Halloween I – The Splash Band (John Carpenter)

Rock Around The Clock – Telex (Bill Haley and His Comets)

California Dreamin’ – 386DX (The Mamas & the Papas)
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PS Be sure to grab GUEST MIX N° 1 here…
PPS Thee VERSIONS GALORE 4TH ANNIVERSARY GUEST MIX series will continue next week…


We’ve turned 4!

July 5th, 2012

Happy Birthday to us, it’s Versions Galore’s 4th anniversary!
I am pleasantly surprised we have endured this long. Last year for our 3rd we did a special little mix for everyone, but this time around we’re going to get our feet (ears?) wet this week by turning over the cover controls to some very special guests. Some are from fellow bloggers we follow and respect, and others, neoptism be damned, are from some very talented friends.
Which leads us right into our first guest: fellow blogger Marco On The Bass. For us children of the late 70s/ early 80s the energy and culture of 2nd wave, punk-infused Ska left an indelible impression on us. MOTB is a one stop hub for music and features about those golden years as well as current revivals in rocksteady, ska and other things UK & Jamaican.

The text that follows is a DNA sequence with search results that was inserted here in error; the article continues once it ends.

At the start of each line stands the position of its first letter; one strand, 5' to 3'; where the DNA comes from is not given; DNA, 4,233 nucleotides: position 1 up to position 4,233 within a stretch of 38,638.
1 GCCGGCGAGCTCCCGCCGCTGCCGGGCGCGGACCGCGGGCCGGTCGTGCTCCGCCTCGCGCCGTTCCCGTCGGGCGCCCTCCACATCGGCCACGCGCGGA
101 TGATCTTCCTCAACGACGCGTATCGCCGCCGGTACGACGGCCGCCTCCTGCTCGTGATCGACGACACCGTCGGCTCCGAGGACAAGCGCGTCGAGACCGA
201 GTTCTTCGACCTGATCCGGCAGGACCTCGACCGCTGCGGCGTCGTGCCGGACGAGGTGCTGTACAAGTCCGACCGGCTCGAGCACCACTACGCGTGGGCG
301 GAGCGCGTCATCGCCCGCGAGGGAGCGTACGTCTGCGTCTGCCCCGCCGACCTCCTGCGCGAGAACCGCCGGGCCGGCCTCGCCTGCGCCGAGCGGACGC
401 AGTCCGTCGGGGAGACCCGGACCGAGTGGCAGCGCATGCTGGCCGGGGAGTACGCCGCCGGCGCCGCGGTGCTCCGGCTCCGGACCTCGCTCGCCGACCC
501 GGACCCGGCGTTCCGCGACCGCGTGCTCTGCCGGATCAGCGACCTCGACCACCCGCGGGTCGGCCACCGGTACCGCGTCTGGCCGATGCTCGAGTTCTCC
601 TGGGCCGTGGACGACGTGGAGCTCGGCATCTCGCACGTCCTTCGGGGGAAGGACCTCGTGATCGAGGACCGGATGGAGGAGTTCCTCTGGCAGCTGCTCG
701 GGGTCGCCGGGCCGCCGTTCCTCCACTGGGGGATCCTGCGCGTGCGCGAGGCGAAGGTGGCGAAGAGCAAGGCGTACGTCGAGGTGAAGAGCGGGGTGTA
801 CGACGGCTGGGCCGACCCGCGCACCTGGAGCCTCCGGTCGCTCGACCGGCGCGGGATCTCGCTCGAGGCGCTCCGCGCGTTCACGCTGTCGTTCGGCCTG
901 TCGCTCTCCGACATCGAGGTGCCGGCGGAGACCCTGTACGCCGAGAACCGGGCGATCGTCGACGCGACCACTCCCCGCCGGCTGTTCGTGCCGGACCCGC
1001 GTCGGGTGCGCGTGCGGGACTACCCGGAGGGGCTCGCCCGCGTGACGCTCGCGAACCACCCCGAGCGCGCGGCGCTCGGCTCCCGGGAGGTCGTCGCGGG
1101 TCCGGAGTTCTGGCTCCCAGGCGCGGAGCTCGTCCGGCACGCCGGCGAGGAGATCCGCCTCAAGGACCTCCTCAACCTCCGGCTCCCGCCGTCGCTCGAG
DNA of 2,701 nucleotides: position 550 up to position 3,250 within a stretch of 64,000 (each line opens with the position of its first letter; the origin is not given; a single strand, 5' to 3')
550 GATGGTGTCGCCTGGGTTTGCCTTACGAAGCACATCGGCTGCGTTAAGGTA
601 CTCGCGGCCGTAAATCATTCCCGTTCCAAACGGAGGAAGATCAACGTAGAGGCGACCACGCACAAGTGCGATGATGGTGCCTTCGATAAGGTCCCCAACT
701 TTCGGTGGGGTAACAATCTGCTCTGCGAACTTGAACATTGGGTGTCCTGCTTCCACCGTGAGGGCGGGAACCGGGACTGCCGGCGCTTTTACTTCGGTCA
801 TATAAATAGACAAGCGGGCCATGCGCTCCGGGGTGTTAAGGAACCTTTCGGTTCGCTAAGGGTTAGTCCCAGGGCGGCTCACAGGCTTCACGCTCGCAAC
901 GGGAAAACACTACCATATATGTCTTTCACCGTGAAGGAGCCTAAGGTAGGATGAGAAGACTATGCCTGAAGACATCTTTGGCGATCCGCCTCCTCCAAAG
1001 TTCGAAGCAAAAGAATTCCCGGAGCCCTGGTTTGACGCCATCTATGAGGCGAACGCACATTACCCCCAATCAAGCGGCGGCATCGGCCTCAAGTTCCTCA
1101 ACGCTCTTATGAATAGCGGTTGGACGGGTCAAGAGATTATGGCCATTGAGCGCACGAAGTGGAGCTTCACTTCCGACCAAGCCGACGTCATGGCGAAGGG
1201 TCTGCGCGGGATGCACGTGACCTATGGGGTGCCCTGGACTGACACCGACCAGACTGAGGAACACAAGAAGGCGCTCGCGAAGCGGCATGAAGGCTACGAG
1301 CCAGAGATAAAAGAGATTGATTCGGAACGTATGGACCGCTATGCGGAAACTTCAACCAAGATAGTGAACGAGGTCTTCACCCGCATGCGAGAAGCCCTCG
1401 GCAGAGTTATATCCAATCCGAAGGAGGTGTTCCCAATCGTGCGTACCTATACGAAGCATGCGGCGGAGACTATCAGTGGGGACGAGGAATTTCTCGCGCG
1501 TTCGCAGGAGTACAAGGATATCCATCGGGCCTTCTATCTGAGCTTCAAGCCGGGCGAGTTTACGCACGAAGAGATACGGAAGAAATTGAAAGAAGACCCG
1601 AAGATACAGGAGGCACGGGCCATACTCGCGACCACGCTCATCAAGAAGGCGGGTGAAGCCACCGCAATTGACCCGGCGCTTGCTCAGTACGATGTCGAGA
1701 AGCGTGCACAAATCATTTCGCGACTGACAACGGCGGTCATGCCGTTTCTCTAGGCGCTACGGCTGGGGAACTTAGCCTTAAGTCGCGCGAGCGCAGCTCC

Always glad to see someone still carrying the torch for 2-Tone.

Here is his mix:


And here’s a what Marco had to say about his contribution:

The Back Stabbers – The Professionals
Belize’s The Professionals morph The O’Jays 1972 Top 10 Philly Soul hit “Backstabbers into horn-drenched reggae that retains its ominous warning.

Baltimore – The Tamlins
The Tamlins were a 70’s Jamaican reggae vocal group that gained wide attention for their Sly and Robbie produced dub reggae version of the Nina Simone lament about inner city life in Baltimore

Heart-Shaped Box – Little Roy
Aging Reggae lifer Little Roy (with help from UK producer King Fatty) finds the sweet humanity hidden inside one of Kurt Cobain’s darkest songs making it bob and weave its way into your memory.

You’ll Never Find – Dub Pistols
U.K. reggae/club collective Dub Pistols pay homage to John Holt’s reggae cover of Lou Rawls 1976 R&B hit by sampling Rawls singing the memorable chorus and Holt’s killer bass line.

Cupid – Amy Winehouse
Ska aficionado and noted Specials fan Winehouse recorded a soulful rock steady version of the Sam Cooke classic that mines its sadness while remaining eminently danceable.

It’s a Shame – Alton Ellis
The Stevie Wonder penned Motown hit for The Spinners, about a man who complains about a lover “messin” around on him, was memorably covered by Jamaican reggae and rock steady innovator Alton Ellis in 1971.

Sugar Sugar – Bigger Thomas